Celebrating Advent

Life and Happiness, Religion

I collaborate with another writer each Advent season to write readings for our church. I’ve learned a lot in the last few years doing this and it has brought me closer to God. Today, as we’re about to celebrate the second week of Advent, I’d like to share with you a reading I did a few years ago.

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Although Christmas is often a time of celebration, joy and happiness for some, for those suffering the loss of a loved one, battling a serious illness or trying to overcome depression and loneliness, the road can become weary and their fears compounded with the added stress of the season. It is especially during these times of utter despair that God longs to provide an everlasting peace for our lives.

When the shepherds first saw the “angel of the Lord” appear to them “they were terrified.” But with the simple statement “Glory to God in the highest heaven, and on earth peace to those on whom his favor rests” they experienced the calm of the coming of the Lord and they set out immediately to worship Him (Luke 2:8-15). Their fears were diminished in the presence of God’s serene angel ambassadors and the promise of a savior who would bring peace.6369654687_323a29d0e2_o

“It Came Upon the Midnight Clear” was written by Edmund Hamilton Sears, a conservative Unitarian minister in Wayland, Massachusetts, in 1849, but he didn’t write it as a peaceful Christmas carol. Originally Sears, a poet from a young age, wrote this poem during a dismal time not only in his own life, when he was suffering illness and depression, but also in American history. Wars abounded – Revolution in Europe had begun and the United States’ war with Mexico had just ended.

Although most hymnals omit at least one of the five original stanzas, the remaining still reflect the melancholy mood of its author with words like “solemn,” “woes,” “strife” and lines like “beneath life’s crushing load.” (How many of us can relate to that last one especially at this time of year?)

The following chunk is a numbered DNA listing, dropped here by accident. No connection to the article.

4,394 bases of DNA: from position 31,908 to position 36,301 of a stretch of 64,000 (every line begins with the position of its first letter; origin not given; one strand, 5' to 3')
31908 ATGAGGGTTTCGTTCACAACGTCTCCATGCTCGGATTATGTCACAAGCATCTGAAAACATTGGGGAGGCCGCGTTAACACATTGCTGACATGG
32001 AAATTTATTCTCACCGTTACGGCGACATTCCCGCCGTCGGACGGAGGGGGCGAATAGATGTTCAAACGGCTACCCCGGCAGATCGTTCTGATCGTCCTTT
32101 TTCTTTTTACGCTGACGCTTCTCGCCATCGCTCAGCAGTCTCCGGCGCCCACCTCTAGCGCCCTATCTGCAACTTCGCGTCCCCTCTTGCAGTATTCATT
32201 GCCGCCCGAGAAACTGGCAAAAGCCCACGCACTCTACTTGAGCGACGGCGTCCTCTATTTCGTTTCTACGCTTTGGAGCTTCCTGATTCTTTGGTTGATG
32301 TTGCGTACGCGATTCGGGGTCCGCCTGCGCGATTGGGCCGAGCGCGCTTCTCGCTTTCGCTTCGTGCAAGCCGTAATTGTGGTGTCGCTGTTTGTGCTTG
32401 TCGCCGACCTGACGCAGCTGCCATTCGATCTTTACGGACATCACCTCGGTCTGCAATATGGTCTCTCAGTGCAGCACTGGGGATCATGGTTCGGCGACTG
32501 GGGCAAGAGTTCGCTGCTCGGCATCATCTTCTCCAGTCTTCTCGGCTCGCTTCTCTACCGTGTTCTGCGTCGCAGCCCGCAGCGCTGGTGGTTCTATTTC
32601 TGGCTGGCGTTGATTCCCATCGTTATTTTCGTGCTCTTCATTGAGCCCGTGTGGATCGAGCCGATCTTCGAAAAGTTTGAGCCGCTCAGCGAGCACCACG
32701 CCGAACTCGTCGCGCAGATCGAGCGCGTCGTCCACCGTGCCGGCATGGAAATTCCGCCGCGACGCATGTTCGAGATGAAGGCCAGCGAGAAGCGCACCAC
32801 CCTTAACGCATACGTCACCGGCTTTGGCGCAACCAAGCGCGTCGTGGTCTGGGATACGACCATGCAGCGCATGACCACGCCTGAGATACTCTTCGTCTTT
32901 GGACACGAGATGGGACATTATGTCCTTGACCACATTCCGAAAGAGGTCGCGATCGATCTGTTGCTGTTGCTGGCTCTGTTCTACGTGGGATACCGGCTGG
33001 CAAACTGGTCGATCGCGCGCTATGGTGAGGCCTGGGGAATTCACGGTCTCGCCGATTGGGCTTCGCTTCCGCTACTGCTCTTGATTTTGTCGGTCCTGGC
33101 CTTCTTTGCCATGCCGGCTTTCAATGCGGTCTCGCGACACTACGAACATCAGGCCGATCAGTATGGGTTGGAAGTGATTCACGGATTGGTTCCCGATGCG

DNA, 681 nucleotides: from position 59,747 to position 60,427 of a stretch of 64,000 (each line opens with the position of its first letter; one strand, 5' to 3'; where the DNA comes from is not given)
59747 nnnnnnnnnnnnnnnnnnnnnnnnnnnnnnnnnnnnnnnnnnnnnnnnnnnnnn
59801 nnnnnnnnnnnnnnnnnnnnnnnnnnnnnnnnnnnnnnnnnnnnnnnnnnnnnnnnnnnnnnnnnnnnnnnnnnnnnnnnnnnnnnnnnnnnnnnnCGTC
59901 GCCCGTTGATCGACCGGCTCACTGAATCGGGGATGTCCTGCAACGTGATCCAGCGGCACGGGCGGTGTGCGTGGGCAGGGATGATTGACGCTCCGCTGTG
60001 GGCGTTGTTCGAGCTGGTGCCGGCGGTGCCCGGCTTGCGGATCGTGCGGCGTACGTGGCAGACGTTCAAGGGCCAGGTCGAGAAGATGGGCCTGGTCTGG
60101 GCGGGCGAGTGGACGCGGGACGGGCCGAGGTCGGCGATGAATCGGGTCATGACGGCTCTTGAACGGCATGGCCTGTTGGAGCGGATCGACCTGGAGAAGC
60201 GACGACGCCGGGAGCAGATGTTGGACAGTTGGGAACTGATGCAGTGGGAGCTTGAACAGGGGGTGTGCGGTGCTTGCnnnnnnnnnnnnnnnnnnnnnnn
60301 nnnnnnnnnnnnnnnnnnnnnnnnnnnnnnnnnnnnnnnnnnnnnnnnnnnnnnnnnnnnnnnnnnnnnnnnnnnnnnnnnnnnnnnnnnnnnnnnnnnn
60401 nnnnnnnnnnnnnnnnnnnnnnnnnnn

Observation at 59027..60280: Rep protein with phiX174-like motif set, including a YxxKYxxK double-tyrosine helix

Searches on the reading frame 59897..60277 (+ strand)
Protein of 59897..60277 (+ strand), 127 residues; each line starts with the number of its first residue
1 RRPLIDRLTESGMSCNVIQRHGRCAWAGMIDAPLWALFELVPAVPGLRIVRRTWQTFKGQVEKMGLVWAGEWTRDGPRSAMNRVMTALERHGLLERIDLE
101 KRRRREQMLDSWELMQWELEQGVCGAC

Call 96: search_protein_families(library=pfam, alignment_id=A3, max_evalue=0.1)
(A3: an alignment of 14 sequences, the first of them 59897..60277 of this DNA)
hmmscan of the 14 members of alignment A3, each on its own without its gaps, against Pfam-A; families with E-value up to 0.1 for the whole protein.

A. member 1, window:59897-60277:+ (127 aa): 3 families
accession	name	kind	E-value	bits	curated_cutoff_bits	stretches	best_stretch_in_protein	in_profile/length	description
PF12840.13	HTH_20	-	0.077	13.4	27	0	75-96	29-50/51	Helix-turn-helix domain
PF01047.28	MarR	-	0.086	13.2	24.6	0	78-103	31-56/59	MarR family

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However, amidst these painful lyrics the singer can also hear the hope for peace that the minister must have felt, like the shepherds so long ago, with lines like “O rest beside the weary road, and hear the angels sing!” The shepherds had to stop, or rest, to listen to the angel’s message, just as we need to do today. Don’t we all long to hear the cure for our weariness that is found in the angel’s song? (Check out my friend Fara’s blog post about this same hymn.)

As we traverse through our lives, sometimes filled with disappointment and strife, God has promised us peace for those “on whom his favor rests.” May we be both like the angels – proclaiming God’s goodness and directing others to Him – and also like the shepherds – willing to let go of our fears and follow when directed. And may we find the peace that has been promised along the way.

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Besides connecting with God and reading the Word, keeping a journal has brought me an immense sense of stress-relief. That’s why I recently published this journal which specifically helps people who suffer from Seasonal Affective Disorder. If you or someone you love suffers the “winter blues” – consider picking up this journal for them today. God bless.

 

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3 thoughts on “Celebrating Advent

  1. Wow. I wasn’t even aware there was such a disorder.

    Peace for those on whom His favor rests. Battling with so much unbelief right now, but I still come back to that hope… over and over again. That hope that His favor is on me, not because of anything I did, but because of what He did that allowed me to become a part of His family. ❤

  2. Christmas can be a vey sad time for those who have recently lost a loved one. The first Christmas after my wife died was very bad for me, Dorothy had really loved Christmas, all the charols,lights, and decorations. I learned of a local church that had what they called “A Blue Christmas” service. I attended and it was so very good. Later I told the Minister at my church about it and the next year she had a “Blue Christmas” service also. They continue to have these today, 15 years later. They are well attended and well liked by the ones who come.

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